This will not surprise any gardener, and it must have touched a nerve with his peasant audience. You plant a vegetable garden in carefully prepared soil, and before you know it, the weeds are outcompeting what you planted. Then it becomes a constant chore to dig up and eradicate the weeds before they take over the garden and you lose what you planted. If you’re careless and allow the weeds to grow they take from the soil valuable nutrients that your vegetables need, so any self-respecting gardener works hard to control the weeds.
But this is not how God’s garden works, according to Jesus. Instead, God lets the weeds grow, until the final harvest, when weed and wheat will be separated. As with many of Jesus’ parables, this must have left his listeners scratching their heads. It doesn’t seem to be good cultivation technique. In fact, it seems almost irresponsible.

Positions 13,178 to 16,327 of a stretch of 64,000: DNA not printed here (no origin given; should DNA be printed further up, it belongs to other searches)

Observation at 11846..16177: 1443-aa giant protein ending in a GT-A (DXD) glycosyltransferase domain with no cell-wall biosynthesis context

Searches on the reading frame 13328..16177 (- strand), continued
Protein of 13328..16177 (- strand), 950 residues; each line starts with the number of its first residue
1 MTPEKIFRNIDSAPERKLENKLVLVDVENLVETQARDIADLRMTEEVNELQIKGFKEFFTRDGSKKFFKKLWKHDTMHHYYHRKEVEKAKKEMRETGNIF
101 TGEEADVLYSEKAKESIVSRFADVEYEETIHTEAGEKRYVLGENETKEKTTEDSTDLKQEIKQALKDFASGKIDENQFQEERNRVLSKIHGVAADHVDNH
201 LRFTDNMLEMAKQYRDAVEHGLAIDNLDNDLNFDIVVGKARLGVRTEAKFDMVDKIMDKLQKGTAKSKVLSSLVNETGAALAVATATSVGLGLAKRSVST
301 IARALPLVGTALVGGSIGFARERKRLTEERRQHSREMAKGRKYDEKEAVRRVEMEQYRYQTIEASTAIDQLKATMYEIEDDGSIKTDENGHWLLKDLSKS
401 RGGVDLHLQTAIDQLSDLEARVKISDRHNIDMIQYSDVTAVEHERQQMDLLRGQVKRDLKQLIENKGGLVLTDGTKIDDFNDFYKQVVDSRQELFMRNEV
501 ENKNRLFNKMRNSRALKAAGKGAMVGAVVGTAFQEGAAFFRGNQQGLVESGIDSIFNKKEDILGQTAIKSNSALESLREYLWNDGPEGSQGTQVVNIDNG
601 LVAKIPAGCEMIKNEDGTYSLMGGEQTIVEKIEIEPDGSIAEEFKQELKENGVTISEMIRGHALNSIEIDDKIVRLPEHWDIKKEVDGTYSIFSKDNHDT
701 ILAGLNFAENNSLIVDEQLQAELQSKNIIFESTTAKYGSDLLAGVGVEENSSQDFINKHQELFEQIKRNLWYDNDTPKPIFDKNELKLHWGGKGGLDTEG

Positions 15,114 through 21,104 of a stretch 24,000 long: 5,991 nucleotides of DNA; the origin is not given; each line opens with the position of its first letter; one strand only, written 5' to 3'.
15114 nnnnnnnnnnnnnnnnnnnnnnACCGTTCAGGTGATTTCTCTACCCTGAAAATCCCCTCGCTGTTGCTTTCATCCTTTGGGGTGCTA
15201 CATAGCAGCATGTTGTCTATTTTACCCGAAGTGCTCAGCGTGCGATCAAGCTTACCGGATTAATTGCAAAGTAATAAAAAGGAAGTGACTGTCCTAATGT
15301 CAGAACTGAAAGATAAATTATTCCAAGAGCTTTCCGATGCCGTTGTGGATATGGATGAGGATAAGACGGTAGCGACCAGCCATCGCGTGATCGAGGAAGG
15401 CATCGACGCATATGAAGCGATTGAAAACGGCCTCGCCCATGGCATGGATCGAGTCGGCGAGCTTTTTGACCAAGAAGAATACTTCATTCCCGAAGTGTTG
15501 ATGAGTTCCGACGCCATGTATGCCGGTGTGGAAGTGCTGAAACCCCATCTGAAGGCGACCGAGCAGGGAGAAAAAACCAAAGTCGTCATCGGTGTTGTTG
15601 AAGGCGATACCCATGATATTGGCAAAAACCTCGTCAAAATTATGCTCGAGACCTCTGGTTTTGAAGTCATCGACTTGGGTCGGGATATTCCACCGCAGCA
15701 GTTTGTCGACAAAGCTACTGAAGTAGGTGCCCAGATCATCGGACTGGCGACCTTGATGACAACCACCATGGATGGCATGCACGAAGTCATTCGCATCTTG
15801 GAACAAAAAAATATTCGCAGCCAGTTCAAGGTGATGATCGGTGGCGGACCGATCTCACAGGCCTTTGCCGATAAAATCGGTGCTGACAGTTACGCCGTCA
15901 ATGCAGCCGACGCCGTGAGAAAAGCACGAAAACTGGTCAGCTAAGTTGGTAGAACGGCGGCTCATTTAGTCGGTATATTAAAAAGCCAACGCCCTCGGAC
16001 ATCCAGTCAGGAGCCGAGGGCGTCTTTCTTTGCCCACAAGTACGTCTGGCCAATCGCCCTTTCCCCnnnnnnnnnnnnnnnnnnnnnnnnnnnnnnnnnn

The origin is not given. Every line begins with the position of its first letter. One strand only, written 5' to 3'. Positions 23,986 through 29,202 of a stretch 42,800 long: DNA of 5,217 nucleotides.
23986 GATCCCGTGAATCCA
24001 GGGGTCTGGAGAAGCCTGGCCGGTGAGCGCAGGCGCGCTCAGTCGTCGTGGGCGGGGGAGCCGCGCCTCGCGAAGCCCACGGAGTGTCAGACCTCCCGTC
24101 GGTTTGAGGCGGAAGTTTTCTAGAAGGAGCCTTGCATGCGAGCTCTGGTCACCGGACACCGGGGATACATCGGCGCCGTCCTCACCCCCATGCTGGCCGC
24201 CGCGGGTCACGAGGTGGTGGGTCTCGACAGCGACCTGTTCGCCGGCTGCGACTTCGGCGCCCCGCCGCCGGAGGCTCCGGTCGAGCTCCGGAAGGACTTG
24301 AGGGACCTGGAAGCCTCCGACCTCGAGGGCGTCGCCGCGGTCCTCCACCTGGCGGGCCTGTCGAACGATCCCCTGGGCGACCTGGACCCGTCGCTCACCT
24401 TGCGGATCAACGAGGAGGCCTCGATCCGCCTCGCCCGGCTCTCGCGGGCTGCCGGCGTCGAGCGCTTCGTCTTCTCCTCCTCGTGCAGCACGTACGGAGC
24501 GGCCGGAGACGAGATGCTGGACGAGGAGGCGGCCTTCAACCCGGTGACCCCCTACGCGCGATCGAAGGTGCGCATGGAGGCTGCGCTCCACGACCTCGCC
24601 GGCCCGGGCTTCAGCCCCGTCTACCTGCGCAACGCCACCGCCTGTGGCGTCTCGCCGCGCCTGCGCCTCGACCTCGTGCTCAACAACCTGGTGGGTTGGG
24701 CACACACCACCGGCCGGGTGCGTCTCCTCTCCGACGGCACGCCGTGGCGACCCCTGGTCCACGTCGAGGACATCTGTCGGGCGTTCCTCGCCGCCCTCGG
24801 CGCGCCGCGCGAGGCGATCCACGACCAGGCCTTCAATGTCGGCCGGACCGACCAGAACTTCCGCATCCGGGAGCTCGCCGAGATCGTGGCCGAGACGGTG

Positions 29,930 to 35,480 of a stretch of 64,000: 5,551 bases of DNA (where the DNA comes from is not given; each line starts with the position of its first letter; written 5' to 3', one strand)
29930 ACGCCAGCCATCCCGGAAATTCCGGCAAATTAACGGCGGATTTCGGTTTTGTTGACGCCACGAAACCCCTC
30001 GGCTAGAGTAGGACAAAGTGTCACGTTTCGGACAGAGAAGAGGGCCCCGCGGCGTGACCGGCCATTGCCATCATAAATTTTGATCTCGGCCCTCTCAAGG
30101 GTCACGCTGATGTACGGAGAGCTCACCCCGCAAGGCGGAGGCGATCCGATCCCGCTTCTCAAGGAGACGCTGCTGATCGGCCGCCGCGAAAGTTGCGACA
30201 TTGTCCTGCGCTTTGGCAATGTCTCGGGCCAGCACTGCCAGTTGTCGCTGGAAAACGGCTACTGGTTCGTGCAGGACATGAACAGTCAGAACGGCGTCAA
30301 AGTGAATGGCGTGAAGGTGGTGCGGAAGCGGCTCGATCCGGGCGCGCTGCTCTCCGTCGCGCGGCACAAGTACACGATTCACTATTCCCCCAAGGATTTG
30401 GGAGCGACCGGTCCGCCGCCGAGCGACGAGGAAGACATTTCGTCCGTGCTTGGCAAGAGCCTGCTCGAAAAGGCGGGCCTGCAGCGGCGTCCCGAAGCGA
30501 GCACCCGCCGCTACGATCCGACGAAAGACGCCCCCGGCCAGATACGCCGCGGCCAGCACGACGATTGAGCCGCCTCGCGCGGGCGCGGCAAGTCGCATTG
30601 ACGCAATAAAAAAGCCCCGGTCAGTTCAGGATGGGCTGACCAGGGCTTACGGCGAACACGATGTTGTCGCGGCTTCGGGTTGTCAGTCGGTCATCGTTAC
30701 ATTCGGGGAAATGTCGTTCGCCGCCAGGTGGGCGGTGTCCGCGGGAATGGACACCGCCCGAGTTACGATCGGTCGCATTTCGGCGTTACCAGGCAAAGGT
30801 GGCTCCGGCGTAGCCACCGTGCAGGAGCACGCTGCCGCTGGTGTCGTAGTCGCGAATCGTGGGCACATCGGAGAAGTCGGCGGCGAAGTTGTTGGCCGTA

But Jesus is addressing the world as it is. The world, our world, is a messy place, which all his listeners also understood. God created the world and everything in it, in beauty and goodness, but it seems to us to be filled with wickedness and sorrow. Paul acknowledges this in Romans: all of creation is in “bondage to decay” and is “groaning in labor pains,” waiting for God to redeem it.
We can relate. Disease, violence, bigotry and hatred, poverty and economic anxiety. The sufferings of our present time seem almost overwhelming, and the evils of the world seem to come from many sources – from the outright wickedness of some, from the indifference of others, from willful ignorance of yet others, and from our own failing to do what we know is right. We find ourselves uncertain what to do, and we are afraid.